Laurel conservation

The leaves and fruits laurel can be kept in glass jars after drying them in well-ventilated places.

Uses of laurel Laurus nobilis

Laurel is grown for ornamental purposes for borders and hedges and for its wide use in various sectors.

Laurel is used in the kitchen to flavor meat and fish dishes, gravies and sauces, boiled chestnuts, for the preparation of aromatic and digestive liqueur, and also as a natural remedy to keep annoying moths away from the cupboards. In ancient times it was also used to preserve books and parchments.
The essential oil obtained from bay leaves combined with olive oil is used for the preparation of the famous Aleppo soap (Syria), an ancient artisan soap that according to archaeological evidence dates back to 2500 BC

In phytotherapy and cosmetology for its beneficial properties, the leaves are used to prepare refreshing decoctions with digestive qualities, soothing creams for the skin even foot baths.

Use in medicine

The components of bay leaves are used in conventional medicine to make drugs for the treatment of arthritis, muscle pain, bronchitis, cough and flu symptoms

Meaning of flowers: Laurel

In the language of flowers, laurel symbolizes triumph, glory and ambition. The term Laurea, as the achievement of a whole course of studies, derives from laurel, that is laurel, a symbol of triumph in studies.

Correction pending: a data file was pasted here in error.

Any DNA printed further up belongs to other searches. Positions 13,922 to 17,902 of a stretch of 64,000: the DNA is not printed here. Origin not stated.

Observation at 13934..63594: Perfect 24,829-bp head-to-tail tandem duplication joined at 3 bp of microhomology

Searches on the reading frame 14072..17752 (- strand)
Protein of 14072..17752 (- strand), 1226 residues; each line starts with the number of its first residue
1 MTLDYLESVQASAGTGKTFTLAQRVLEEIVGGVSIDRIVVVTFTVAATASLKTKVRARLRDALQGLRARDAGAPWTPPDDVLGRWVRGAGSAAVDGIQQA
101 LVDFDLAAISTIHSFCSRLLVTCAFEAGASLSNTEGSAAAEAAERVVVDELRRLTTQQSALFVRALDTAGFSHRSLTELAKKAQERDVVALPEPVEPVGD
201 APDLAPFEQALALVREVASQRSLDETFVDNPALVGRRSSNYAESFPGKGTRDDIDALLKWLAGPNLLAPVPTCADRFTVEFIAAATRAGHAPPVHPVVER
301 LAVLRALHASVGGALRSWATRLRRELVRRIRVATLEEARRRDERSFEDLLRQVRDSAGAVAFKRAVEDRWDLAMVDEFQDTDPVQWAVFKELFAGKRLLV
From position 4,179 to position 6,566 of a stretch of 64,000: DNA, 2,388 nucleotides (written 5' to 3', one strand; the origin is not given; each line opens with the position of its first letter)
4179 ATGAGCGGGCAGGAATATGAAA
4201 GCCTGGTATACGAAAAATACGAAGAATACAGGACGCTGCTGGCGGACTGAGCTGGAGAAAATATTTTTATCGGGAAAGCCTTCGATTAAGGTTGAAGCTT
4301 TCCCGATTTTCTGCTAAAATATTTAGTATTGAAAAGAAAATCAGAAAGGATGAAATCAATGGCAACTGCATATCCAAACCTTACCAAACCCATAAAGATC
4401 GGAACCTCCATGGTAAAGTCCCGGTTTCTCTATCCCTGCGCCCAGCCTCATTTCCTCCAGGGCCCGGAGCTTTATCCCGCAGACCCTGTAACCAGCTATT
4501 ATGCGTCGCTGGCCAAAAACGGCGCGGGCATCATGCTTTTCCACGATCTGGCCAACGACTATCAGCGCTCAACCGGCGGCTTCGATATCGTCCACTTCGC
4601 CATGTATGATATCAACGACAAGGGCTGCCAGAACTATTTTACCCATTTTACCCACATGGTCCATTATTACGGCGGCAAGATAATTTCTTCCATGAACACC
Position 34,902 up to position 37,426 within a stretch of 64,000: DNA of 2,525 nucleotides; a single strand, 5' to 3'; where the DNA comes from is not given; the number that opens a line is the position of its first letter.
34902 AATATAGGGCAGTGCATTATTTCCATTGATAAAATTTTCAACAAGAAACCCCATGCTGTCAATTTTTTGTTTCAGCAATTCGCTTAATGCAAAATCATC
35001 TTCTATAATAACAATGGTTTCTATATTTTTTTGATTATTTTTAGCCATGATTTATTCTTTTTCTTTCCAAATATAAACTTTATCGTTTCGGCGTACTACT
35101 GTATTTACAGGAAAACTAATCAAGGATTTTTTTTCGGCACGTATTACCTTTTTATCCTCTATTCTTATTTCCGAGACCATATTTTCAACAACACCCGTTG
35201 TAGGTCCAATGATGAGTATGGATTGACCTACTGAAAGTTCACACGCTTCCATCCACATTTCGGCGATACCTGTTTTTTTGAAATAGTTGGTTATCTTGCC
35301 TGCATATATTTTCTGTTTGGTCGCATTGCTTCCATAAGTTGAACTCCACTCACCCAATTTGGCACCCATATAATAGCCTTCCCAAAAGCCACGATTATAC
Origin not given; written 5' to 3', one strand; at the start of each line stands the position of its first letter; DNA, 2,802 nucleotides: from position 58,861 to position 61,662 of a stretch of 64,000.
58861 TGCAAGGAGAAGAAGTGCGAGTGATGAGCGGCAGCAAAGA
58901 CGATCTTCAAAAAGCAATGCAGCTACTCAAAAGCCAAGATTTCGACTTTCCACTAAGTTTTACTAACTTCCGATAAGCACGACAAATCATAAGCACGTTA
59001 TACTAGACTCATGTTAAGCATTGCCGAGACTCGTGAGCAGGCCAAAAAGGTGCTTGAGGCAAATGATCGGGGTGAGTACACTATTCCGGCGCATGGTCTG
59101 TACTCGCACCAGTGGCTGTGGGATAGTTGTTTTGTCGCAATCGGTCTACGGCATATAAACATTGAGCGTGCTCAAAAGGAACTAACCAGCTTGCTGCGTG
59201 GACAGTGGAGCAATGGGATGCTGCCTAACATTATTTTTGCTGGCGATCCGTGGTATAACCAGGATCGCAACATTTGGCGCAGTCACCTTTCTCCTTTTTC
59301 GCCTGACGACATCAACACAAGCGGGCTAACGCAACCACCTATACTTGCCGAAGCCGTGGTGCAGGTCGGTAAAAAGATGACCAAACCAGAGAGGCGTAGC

Is laurel poisonous?

L’laurel of the species Laurus nobilis it is not poisonous, indeed it is used in the kitchen to flavor foods or as a spice for barbecues, and as an infusion for relaxing herbal teas.

The only toxic species is the cherry laurel laurel due to the presence of hydrocyanic acid, which can cause damage to the metabolic level and with serious implications for the kidney, recognizable by its smell of bitter almonds.

Laurel-berries-conservation

Curiosity

Since ancient times, the laurel has been a symbol of glory, peace and protection. The beneficial properties of this rustic evergreen plant were already known to the ancient Greeks and Romans. A laurel wreath is also a symbol of clothing designed by Fred Perry, a British designer, even more famous as a tennis player as he won three times of the Wimbledon tournament.

Photo gallery Laurel or Laurus nobilis

B.carole